Back when the world made sense, we had a good idea where totalitarianism would come from and how we would recognize it. The socialist State, personified most often in the Soviet Union, would grind everybody up into a gray, utilitarian mass. This was hilariously satirized in a popular commercial from the glory days of Reagan’s America.
The satire works because of its element of truth. When profit is outlawed, the economic engine starts to misfire. Costs become impossible to calculate because the ultimate market clearing price has been eliminated. Producers, unable to gauge market demand, mechanically follow political mandates. Can you even imagine a bureaucracy trying to put together a hamburger? With condiments? All of society is transformed into a polluted, corrupt, tragedy-of-the-commons which people risk death to escape. Reality itself must be obscured by the gnostic regime which purports to rewrite the laws of the physical universe. Thus we get the Total State of a socialist Stalin or Mao, as opposed to the merely authoritarian State.
The authoritarian State wields a firm or even brutal hand, but non-State institutions nonetheless operate and nobody has to kill themselves because citrus trees won’t grow on the tundra. The totalitarian State has a more daunting task: its utopian vision above all must be maintained whether it conforms to reality or, more often, does not. Thus, the totalitarian State cannot content itself with merely imprisoning or executing dissidents. History, the sciences, reality itself must be propagandized, obscured and denied.
In retrospect, humanity sidestepped this grim, collectivist future rather handily. The conception of the individual and his inalienable rights triumphed over the dreary old USSR. So imagine the surprise of myself and other children of the Cold War to see totalitarianism rear up from a completely unexpected quadrant.
In many ways, Max is a typical 14-year-old. He eschews soft music in favour of rock and heavy metal, likes to wear hoodies, giggles when he’s nervous and has a flair for drawing animals. He can be opinionated and sarcastic one moment, shy and withdrawn the next.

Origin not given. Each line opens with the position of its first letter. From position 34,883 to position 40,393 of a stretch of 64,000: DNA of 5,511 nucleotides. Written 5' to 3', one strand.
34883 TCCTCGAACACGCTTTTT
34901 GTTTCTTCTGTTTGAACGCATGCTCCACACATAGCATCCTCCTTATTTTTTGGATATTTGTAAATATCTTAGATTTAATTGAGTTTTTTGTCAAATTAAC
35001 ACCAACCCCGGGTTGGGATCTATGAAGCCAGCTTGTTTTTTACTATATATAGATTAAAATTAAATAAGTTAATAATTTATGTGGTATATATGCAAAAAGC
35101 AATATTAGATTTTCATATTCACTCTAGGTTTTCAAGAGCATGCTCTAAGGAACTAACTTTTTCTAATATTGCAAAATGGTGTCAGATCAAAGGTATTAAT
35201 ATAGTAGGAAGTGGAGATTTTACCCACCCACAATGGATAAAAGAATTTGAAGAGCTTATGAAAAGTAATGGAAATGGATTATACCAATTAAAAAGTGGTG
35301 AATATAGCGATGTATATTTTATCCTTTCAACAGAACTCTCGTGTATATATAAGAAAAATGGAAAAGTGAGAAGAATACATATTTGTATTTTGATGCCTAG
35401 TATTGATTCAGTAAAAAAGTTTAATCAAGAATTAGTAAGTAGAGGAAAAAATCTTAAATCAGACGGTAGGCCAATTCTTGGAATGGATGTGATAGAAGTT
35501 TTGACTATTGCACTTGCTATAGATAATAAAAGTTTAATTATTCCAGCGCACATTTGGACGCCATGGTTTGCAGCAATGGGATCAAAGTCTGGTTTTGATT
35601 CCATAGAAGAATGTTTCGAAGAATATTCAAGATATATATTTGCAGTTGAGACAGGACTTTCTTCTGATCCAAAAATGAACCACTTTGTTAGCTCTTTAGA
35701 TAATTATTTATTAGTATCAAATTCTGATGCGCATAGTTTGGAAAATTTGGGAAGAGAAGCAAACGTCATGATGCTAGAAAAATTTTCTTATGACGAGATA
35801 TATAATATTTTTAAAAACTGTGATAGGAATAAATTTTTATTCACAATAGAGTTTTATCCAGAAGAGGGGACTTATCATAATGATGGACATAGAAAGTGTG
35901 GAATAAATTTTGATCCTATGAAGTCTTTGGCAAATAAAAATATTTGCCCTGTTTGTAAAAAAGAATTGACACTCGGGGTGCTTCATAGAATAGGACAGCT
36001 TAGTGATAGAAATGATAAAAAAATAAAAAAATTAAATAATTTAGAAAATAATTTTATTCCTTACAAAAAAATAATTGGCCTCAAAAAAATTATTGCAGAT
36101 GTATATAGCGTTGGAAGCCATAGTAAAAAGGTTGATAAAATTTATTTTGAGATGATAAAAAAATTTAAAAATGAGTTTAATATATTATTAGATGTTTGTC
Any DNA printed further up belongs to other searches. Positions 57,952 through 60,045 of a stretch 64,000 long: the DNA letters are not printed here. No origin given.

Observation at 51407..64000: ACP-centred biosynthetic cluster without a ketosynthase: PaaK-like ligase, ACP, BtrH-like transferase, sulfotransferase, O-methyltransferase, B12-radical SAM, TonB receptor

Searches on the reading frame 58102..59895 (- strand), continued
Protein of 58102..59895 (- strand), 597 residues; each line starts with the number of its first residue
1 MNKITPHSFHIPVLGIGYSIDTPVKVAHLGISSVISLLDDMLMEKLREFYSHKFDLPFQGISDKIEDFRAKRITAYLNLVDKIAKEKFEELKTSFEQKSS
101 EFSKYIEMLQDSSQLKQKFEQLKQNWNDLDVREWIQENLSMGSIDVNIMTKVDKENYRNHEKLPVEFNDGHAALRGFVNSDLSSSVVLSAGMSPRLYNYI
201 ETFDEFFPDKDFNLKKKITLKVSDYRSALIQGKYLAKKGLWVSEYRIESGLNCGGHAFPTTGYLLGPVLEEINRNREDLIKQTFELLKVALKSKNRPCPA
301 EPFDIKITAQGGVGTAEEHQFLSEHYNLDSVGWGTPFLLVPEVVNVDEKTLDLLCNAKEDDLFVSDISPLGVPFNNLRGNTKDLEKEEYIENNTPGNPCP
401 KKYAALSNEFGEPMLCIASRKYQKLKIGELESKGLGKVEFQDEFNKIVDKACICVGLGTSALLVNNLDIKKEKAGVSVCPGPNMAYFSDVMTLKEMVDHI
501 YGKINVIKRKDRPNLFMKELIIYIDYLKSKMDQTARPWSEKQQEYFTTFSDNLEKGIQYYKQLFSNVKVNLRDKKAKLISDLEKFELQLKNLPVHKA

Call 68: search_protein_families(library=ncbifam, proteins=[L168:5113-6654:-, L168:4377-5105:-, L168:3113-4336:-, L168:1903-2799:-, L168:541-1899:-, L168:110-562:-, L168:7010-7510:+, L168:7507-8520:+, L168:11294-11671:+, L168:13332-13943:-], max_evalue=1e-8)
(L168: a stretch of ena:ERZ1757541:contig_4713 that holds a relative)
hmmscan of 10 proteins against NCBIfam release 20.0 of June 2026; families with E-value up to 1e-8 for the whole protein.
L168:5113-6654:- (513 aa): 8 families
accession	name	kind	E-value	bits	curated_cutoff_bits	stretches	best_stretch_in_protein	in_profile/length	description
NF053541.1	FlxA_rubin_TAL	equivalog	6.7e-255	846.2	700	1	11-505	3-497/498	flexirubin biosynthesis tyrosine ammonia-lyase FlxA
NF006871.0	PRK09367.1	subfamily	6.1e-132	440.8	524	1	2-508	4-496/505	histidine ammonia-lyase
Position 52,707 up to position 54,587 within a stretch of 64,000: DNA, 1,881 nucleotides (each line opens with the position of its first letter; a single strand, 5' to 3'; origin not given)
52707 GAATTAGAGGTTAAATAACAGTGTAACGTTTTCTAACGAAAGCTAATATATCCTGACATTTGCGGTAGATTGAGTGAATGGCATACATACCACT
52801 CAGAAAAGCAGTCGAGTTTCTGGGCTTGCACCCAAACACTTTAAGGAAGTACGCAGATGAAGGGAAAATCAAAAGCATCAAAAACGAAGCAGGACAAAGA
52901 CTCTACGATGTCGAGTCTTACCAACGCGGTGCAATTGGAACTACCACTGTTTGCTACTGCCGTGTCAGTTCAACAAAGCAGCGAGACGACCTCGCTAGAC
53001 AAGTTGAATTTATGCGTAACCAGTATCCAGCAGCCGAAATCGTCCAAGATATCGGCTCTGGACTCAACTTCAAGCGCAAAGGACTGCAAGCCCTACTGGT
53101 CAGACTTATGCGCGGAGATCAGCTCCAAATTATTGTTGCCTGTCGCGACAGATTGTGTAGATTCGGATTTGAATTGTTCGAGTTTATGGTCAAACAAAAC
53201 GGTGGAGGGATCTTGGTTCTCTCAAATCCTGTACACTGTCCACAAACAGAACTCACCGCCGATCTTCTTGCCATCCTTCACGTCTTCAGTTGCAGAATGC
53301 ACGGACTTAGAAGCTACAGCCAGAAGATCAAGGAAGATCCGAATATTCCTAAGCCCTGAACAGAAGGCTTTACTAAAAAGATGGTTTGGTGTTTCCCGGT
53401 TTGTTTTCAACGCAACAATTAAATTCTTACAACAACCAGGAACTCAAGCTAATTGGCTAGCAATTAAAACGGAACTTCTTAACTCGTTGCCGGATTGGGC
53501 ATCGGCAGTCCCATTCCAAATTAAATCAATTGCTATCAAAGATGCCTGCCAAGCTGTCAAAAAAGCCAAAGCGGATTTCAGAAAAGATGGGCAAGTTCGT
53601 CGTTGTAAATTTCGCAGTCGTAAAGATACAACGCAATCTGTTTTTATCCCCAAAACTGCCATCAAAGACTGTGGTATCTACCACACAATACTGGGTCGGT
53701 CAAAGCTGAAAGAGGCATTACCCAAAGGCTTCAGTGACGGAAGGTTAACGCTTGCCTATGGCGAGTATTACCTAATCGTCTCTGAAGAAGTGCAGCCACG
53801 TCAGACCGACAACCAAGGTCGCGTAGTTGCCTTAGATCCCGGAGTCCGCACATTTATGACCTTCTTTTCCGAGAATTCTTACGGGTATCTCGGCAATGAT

His insecurities, however, run deeper than run-of-the-mill teenaged angst.
“I have a male brain that doesn’t match up with the body I’m in,” says the Grade 9, Surrey, B.C., student, who was the female gender at birth.
“It’s like being trapped in a cage.”
Max is now at the centre of a complicated legal fight over who gets to decide the course of treatment for his gender dysphoria. Max and his mom, Sarah, with the support of the gender clinic at B.C. Children’s Hospital, want to proceed with a treatment plan that would involve injecting Max with testosterone — a key step, they say, in Max’s desire to transition from a female to a male body.
In the time of ultimate individualism of course, the notion that a biological female can have a male brain is a fait accomplit, and the role of the State is to reinforce that notion over the objections of a mere parent. So society has come full circle, from the tyranny of the collective to the tyranny of the individual. The State, not content with the 30,000-foot view, now takes the scanning electron microscope-level view, displacing parental authority and purporting to legislate biological reality itself. North Koreans would be appalled.
Secular democracy, as it turns out, has removed all intermediating institutions between the State and the individual. Who imagined within my lifetime that the Total State would be path-dependent on individualism?